I related this to the video we watched about the Move On effect. In his presentation, David Karpf spoke about the phenomenon of organizing without organizations. Voters come together to form groups online that are able to reach people all over the world, and encourage political participation. Occupy Democrats is an example of one of these groups. The way Occupy Democrats works is that their website is maintained by people in different places throughout the country, and the work they do is to help keep Democrats everywhere informed and mobilized. The most essential participation is through subscribing to their emails. Because of their online participation, they are able to reach so many people (more than offline organizations could due to costs), raise money for specific causes quickly, and to spread news that is current and relevant. This is also a phenomenon that is exclusive to the Left. Without the ability to assemble publics online, the Right misses out on the impact and benefits of the Move On Effect.


Sara Leonetti

#AskAboutAbortion Trending During Debates

The #AskAboutAbortion has been trending on Twitter during both the Presidential and Vice Presidential debates so far. This has been done in an attempt to put the issue of reproductive rights on the agenda, and encourage a discussion about the controversy of abortion at the debates. The issue has only briefly been mentioned thus far, and many people have been talking about the statements made, or lack thereof. nat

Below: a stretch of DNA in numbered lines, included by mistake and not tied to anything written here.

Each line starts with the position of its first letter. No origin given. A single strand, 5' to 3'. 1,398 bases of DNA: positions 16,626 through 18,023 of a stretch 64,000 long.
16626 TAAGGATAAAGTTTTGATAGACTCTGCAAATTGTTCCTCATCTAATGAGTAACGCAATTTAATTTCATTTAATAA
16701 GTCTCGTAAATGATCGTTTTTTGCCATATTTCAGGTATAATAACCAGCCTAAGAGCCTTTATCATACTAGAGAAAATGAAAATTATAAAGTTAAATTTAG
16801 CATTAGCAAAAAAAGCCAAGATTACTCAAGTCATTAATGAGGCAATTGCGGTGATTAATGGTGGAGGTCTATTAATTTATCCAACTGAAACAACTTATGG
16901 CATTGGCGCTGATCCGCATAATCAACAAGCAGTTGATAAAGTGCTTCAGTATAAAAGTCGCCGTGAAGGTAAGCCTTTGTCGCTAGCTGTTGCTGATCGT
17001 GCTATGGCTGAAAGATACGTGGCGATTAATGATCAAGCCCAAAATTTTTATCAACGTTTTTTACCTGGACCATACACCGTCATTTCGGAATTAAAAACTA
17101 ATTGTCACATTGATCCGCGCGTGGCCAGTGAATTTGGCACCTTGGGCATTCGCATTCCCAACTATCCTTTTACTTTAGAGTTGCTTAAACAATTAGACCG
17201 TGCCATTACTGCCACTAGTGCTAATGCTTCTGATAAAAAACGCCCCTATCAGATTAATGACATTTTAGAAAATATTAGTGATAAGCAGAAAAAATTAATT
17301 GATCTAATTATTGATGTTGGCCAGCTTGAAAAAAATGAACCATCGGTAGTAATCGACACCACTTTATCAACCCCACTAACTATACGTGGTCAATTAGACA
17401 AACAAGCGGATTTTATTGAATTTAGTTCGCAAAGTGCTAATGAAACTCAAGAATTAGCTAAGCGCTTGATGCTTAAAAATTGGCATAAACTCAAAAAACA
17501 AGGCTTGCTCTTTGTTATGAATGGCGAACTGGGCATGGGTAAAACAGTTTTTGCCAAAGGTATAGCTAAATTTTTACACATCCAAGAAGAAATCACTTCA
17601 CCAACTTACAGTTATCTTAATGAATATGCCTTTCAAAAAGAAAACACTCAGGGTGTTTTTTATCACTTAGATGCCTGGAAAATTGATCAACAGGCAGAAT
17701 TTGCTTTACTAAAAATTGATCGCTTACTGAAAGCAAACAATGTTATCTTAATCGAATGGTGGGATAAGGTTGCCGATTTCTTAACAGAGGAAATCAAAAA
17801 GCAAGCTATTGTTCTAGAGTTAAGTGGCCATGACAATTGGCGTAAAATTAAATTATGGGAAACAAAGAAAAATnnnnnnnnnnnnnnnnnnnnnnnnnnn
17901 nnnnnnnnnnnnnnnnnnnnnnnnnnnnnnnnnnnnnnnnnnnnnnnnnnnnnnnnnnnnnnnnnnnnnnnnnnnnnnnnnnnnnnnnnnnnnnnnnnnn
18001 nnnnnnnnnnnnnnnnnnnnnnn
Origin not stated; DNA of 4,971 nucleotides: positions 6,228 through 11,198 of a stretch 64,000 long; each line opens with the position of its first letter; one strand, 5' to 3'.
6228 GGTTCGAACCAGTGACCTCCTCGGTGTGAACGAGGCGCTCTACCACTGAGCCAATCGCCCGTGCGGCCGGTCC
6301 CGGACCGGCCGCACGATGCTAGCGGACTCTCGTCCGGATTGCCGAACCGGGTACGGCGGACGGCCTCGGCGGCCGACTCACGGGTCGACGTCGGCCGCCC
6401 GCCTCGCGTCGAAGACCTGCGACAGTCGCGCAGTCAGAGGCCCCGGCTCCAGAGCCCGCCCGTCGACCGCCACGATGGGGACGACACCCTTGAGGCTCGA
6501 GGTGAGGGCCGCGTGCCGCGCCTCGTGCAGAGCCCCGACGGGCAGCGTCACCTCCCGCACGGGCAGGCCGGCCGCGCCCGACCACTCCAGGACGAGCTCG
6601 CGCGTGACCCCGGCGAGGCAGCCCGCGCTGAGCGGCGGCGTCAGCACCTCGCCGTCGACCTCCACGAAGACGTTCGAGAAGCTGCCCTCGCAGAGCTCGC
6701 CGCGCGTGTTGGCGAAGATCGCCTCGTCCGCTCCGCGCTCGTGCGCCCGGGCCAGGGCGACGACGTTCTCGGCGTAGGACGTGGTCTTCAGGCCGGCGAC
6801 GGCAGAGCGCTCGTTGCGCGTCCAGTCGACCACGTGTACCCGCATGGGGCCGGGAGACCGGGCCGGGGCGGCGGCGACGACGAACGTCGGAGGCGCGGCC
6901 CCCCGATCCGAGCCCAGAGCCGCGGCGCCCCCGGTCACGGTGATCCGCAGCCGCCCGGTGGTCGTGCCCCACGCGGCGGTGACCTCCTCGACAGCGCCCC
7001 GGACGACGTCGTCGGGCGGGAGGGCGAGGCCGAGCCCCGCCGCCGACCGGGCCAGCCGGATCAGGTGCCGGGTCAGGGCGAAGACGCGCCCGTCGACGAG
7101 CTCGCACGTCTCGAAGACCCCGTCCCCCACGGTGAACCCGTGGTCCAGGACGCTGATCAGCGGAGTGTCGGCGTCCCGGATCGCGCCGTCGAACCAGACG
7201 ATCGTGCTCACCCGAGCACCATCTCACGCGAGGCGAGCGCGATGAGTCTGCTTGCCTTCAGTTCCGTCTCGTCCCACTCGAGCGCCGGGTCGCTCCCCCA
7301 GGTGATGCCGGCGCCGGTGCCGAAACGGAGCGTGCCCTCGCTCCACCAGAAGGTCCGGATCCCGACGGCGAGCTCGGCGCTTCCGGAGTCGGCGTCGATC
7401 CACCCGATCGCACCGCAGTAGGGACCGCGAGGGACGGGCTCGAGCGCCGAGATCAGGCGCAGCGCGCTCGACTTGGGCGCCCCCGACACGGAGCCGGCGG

Even before the debates began women’s rights organizations like National Organization for Women and Ultra Violet Action began questions whether the candidates would be asked about abortion during the debate, as it was overlooked in the previous one.uv While the debate went on, and it seemed that the candidates were not going to be asked about their views on abortion, users on Twitter seemed to be growing impatient. The hashtag began to gain more popularity, and the tweets were becoming more frustrated in tone.


While abortion was never brought up in a question, the candidates did broach the subject when asked about their religious backgrounds and Governor Pence quoted Jeremiah 1:5 “Before I formed you in the womb, I knew you” to lead his statement about pro-life. Senator Kaine responded by recalling a statement made by Donald Trump about his belief that women should be punished for having abortions, which Pence denied. Kaine also said that the government should trust women to make decisions for themselves about their own bodies and futures. This brought up the popularity of the hashtag. hhh

Later in the week, the hashtag is still active, with many people (mostly women) still contributing to the conversation. @HuffPostWomen  tweeted an article about Pence’s policies on abortion that sparked further conversation, this time from both pro-choice and pro-life supporters. This brought more opinions into the hashtag and diversified the conversation.